Behind the Scenes events will take
place on Jan. 11, Feb. 8 and April 5 at the North Greens Golf Course
in Atlanta. Beginning at 6:30 p.m. artists will speak about their
lives and careers, share stories about their experiences on a
national and international stage, give insights into the people they
have met, and talk about what it means to be an artist. A reception
with the artist will follow each event.
Behind the Scenes is sponsored by the
Atlanta National Bank and the city of Atlanta.
This week the Behind the Scenes
program will feature special guest Heather Hitchens, executive
director of the American Theatre Wing and producer of the Tony
Hitchens joins the series on Friday
at 6:30 p.m. at the North Greens Golf Course Community Room in
Atlanta. The event kicks off with a reception with the artist
followed by her presentation at 7 p.m.
Hitchens began her tenure at the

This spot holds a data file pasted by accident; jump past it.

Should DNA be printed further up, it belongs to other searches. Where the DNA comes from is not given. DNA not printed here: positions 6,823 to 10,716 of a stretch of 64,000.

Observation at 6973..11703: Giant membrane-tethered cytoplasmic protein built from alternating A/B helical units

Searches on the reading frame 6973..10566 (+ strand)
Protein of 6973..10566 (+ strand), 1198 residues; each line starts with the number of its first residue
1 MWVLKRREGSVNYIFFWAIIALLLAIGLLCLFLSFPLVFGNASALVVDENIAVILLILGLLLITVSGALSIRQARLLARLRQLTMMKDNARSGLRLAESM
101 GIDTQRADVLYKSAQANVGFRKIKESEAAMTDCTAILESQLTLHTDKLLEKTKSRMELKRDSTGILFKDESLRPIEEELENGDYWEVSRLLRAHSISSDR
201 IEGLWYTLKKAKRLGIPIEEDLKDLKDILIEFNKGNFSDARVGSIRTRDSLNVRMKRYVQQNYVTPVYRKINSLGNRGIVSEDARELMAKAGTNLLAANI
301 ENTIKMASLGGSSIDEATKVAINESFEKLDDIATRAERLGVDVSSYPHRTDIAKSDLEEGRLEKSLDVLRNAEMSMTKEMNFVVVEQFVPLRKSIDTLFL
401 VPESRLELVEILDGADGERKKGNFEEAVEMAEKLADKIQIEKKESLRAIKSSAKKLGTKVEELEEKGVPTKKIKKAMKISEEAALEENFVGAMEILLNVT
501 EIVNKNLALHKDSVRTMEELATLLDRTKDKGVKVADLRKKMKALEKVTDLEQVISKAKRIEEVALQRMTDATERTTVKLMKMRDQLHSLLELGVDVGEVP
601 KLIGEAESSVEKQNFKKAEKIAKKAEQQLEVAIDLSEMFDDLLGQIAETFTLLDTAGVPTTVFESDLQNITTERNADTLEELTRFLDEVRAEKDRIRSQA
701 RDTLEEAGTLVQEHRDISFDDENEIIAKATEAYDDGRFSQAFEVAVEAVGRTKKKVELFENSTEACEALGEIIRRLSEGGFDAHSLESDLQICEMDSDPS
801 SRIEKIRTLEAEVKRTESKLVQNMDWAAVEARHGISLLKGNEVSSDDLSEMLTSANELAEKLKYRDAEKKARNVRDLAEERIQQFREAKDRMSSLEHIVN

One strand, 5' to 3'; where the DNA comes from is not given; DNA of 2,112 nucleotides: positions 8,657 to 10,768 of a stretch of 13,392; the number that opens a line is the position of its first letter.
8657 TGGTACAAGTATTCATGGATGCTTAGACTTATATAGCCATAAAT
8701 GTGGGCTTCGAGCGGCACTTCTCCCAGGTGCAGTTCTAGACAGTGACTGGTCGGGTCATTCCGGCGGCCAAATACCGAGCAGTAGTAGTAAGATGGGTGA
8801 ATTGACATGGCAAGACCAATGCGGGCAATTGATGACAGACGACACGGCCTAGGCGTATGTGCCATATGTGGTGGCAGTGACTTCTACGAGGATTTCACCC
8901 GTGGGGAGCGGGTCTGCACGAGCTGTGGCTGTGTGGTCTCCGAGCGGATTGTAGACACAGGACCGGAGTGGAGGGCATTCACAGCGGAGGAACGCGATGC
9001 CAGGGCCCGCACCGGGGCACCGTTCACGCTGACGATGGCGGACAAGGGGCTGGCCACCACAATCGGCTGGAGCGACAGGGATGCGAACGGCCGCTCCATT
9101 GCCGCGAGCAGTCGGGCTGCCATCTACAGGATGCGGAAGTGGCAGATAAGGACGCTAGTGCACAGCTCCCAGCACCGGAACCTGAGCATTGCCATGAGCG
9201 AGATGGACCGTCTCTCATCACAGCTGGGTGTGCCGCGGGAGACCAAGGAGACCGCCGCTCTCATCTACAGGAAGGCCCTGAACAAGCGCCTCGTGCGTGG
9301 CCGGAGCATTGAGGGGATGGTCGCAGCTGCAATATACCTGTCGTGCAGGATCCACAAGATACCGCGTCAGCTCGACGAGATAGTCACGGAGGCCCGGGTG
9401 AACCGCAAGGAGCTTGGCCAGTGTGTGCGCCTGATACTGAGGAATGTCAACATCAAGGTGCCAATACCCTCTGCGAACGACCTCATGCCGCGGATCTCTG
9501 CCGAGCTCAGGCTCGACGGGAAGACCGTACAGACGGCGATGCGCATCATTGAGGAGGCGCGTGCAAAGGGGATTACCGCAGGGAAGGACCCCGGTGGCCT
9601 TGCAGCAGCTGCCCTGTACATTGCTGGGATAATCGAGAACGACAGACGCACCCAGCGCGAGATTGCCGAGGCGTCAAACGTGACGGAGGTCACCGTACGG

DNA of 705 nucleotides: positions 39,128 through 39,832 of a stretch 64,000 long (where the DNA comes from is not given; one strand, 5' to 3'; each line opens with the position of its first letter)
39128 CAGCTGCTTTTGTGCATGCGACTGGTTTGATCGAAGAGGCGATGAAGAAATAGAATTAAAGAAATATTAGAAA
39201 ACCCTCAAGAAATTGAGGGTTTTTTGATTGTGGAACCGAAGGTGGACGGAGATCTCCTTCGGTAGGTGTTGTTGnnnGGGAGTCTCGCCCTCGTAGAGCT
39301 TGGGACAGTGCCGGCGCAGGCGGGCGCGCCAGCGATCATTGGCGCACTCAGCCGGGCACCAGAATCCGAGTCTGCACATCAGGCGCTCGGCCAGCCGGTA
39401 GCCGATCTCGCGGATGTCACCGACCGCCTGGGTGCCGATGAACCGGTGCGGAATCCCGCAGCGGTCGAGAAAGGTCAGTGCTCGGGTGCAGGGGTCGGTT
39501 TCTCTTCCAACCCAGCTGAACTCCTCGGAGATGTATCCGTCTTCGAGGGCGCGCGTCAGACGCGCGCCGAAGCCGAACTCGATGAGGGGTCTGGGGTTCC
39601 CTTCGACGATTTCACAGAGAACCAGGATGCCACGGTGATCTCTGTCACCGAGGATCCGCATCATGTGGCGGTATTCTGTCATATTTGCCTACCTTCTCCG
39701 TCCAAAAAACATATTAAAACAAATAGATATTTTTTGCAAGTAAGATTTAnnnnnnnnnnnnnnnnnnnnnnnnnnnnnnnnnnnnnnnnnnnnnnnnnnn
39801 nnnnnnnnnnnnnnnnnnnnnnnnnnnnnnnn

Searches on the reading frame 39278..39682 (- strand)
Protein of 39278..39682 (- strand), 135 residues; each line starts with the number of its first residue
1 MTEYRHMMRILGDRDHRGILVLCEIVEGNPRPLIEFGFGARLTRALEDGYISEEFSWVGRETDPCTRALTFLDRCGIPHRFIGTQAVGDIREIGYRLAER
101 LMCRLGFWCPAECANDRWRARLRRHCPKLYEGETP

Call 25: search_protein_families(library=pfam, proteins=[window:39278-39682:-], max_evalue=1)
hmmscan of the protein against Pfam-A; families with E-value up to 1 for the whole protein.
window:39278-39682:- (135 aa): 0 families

American Theatre Wing in July 2011. As the chief executive officer,
she is charged with maintaining its brand of excellence in the Tony
Awards as well as overseeing and shaping its other vital
grant-making, professional development, educational and media
She came to the Wing after a
four-year term as executive director of the New York State Council
on the Arts, the largest state arts agency in the country. Prior to
her leadership there, she served as president of the renowned
national arts service organization Meet the Composer.
A percussionist since the age of 6
and a lifelong lover of the performing arts, she holds a master's
degree in arts administration from Drexel University in
Philadelphia, Pa., and a bachelor's degree in percussion and music
business from DePauw University in Greencastle, Ind.
Casey Childs, Feb. 8
For the Feb. 8 program, the speaker
will be Casey Childs, a graduate of Carnegie Mellon University with
a bachelor's degree in acting and a master's degree in directing. He
has acted and directed all over the United States and Great Britain
and has taught and lectured on the subjects of television and
theater at leading theater schools throughout the country. He has
made three trips to Russia as a guest of the Federation of Russian
Theatre Workers. Since founding Primary Stages in 1984, he has